A successful technical expert will train themself to understand problems from a technical perspective — how systems and software interact and communicate (aka Systems Perspective or System Level Thinking).
As your focus shifts to people management, this will be replaced by a need to understand how people use technology. This transition will be reflected in the questions you pose to work through problems:
- How would I feel if I had this problem?
- How will this change affect a person’s workflow?
- What factors are driving my employees’ needs or interests? Ease of use? Functionality?
You can develop this skill through exercises in patience and reflection upon personal experiences. Empathy will influence your decion making processes, as will an ability to identify and understand the differences between urgency and importance.
Your relationship with time will combine with your acute business and technical acumen to unlearn the habit of giving everything equal attention.
This is important. Where your attention goes, energy flows. Your new role will require correctly identifying and separating what is urgent, important, and what is not to direct resources towards high value problems.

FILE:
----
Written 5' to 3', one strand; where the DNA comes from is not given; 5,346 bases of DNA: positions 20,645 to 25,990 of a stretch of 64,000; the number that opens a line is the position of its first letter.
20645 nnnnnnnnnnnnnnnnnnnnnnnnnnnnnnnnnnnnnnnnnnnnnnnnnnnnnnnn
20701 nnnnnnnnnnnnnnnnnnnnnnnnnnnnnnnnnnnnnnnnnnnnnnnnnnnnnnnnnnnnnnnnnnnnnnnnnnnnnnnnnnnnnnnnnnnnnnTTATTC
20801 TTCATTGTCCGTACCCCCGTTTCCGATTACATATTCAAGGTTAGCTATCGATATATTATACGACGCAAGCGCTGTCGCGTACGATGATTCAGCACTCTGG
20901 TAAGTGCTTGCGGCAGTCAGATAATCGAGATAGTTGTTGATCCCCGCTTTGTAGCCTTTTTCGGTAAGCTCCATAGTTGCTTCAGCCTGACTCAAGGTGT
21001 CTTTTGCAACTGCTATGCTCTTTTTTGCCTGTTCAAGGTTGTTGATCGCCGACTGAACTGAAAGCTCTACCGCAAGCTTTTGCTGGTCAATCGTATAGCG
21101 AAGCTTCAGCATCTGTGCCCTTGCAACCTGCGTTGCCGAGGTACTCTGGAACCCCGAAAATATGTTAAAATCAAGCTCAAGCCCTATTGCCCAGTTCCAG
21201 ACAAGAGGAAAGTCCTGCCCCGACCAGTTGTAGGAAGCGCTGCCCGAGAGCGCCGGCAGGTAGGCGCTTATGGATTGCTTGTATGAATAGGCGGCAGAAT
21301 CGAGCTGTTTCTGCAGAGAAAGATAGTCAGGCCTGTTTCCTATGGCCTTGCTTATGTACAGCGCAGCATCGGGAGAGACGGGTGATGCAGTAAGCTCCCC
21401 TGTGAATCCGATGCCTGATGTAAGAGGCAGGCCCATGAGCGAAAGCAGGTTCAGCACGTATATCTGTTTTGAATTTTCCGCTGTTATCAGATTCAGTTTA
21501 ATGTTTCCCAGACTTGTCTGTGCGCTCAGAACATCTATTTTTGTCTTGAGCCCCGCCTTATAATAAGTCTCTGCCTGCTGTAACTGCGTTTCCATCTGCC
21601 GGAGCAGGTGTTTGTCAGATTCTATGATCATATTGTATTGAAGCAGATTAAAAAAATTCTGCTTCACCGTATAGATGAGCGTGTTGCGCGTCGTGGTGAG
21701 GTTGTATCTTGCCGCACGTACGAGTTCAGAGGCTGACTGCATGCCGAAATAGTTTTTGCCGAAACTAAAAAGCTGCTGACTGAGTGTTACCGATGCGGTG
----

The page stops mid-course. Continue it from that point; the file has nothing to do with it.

Look at the following examples through the lens of an IC and classify them as urgent, important, or both.
- Person A cannot login to email because they forgot their password.
- A firewall issue is preventing an entire office from accessing the internet.
- Your CFO is asking for an updated Q2 IT budget for next week’s team meeting.
Now, look at the examples again through the lens of an IT Manager or Director and classify them as urgent, important, or both. Did your answers change?
Deciding not to pay attention to a particular problem will feel like inaction and feel unnatural to you, but it will become more comfortable as you expand your field of view and problems/issues are re-prioritized.